The Swiss System

Swiss quality of life

 Switzerland is a country that offers a unique quality of life, one that few regions in the world can even aspire to.

The beauty and variety of the landscape, low crime rate, an excellent healthcare system, a high standard of education, first-class sporting infrastructures, modern and efficient public services, legendary cleanliness and of course, the precision for which the country is renowned well beyond its borders.

This quality of life is based, among other things, on a well-thought-out administrative and social system:

The Swiss System

The Swiss social protection system covers the following areas:

  • Health insurance (LAmal) and compensation for loss of earnings (APG) during maternity leave
  • Old-age, survivor's and disability insurance schemes made up of 3
    “pillars", i.e. the AVS-AI (pillar 1), the occupational pension scheme
    PP (pillar 2) and optional individual pension and insurance provisions
    (pillar 3)
  • Occupational or non-occupational accident insurance (AA)
  • Unemployment insurance (AC)
  • Family benefits

With the exception of pillar 3, all of these insurance types are compulsory.
This area is based on three pillars:

  • pillar 1, that of the public authorities, is made up
    of the AVS and the AI. The annuities from these two types of insurance
    are intended to cover the basic needs of the parties insured. The first
    pillar is compulsory for everyone, including independent contractors and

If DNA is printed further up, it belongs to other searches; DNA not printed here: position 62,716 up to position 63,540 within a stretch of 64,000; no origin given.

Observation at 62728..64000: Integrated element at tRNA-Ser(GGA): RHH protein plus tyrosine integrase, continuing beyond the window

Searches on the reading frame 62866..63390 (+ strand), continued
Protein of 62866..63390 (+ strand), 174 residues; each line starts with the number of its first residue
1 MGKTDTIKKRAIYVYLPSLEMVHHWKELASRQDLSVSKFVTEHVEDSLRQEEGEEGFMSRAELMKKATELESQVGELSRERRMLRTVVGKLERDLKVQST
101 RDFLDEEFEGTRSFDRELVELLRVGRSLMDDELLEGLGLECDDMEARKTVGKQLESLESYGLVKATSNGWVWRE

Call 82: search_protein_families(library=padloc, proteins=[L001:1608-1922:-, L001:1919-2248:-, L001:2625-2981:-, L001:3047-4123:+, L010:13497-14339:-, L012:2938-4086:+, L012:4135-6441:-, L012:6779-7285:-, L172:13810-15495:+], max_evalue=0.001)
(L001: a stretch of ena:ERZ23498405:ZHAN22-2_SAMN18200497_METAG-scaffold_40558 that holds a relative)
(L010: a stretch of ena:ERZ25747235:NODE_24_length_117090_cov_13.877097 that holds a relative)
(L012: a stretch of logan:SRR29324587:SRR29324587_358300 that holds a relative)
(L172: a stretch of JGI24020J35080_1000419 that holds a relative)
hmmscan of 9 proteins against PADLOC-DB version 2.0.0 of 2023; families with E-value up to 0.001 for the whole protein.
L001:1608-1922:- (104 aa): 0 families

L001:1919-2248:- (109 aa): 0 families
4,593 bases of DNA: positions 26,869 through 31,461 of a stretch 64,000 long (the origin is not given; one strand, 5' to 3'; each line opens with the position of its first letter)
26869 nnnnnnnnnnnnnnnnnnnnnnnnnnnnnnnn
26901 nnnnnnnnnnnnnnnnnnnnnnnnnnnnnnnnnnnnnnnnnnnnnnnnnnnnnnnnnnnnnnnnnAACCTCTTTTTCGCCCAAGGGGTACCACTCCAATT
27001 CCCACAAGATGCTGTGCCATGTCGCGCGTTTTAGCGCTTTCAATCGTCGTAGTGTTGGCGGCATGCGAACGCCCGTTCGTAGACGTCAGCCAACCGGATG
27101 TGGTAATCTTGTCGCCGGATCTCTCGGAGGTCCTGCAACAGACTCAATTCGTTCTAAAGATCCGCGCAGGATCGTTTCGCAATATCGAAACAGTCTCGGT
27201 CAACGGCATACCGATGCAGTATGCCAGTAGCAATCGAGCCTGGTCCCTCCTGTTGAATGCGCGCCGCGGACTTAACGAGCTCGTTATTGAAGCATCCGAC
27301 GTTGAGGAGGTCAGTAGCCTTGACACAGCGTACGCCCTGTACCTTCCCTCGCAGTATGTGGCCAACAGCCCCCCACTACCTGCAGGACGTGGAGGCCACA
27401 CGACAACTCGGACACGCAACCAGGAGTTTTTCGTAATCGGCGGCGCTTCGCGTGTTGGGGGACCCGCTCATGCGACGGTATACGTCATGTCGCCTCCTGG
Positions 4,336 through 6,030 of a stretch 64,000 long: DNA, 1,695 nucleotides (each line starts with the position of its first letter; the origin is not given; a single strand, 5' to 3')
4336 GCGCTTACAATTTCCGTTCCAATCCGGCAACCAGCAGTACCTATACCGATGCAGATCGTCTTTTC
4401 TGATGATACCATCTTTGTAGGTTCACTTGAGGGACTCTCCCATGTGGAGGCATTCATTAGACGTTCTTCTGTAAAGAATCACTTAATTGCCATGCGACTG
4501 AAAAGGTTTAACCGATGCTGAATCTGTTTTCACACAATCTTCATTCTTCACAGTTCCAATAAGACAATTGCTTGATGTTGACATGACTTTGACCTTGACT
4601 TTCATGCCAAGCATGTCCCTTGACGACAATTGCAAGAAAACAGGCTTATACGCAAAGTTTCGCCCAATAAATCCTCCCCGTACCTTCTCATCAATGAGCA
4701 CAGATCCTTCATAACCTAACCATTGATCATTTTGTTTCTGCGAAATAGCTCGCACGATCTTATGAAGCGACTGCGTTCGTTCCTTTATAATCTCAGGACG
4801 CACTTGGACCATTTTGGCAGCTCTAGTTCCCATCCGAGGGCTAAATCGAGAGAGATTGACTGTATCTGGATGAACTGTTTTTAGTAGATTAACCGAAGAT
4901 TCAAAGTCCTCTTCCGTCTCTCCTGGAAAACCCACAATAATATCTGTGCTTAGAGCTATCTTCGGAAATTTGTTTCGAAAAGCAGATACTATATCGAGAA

those not gainfully employed.
  • pillar 2 (LPP) complements the first pillar with
    occupational old-age, survivor's and disability insurance. These two
    pillars guarantee at least 60% of their last salary for insured parties
    who retire. Only those employed are subject to the second pillar by law.
  • pillar 3, the individual pension and insurance
    arrangements aimed at covering further needs, is optional but unlike
    other forms of savings it offers certain tax benefits. The funds can
    only be paid out in the event of certain incidents (retirement, death or
    invalidity) or, under certain circumstances, for the purchase of their
    own place of residence.

Within the Federal scheme, family allowances are managed by the
cantonal social security offices and, within the cantonal schemes, by
the family allowance funds (recognised professional or interprofessional
funds and cantonal funds).
Compulsory health insurance

Compulsory health insurance guarantees access to a range of quality
medical care and appropriate medical treatment for everyone living in
Switzerland within their canton of residence. Health insurance for
medical expenses is required under Swiss law. This private insurance,
which must be taken out within 3 months of your arrival in the country,
is the responsibility of the employee. The amount varies depending on
the level of cover you require.
Taxes and duties in Switzerland are complex as the rules vary depending
on your permit type (cross-border or Swiss residence permit), your
salary level and your canton of employment. Taxes in Switzerland are
also made more complex by the number of cantons (the applicable taxation
differs from one canton to the next). The method of calculating tax in
Switzerland is, however, rather simple compared with other countries.
As a foreigner, an employment contract is not in fact sufficient to
work in Switzerland, you must also have a Swiss work permit. The Swiss
work permit is an official document issued by the population service in
your canton which allows you to work in Switzerland.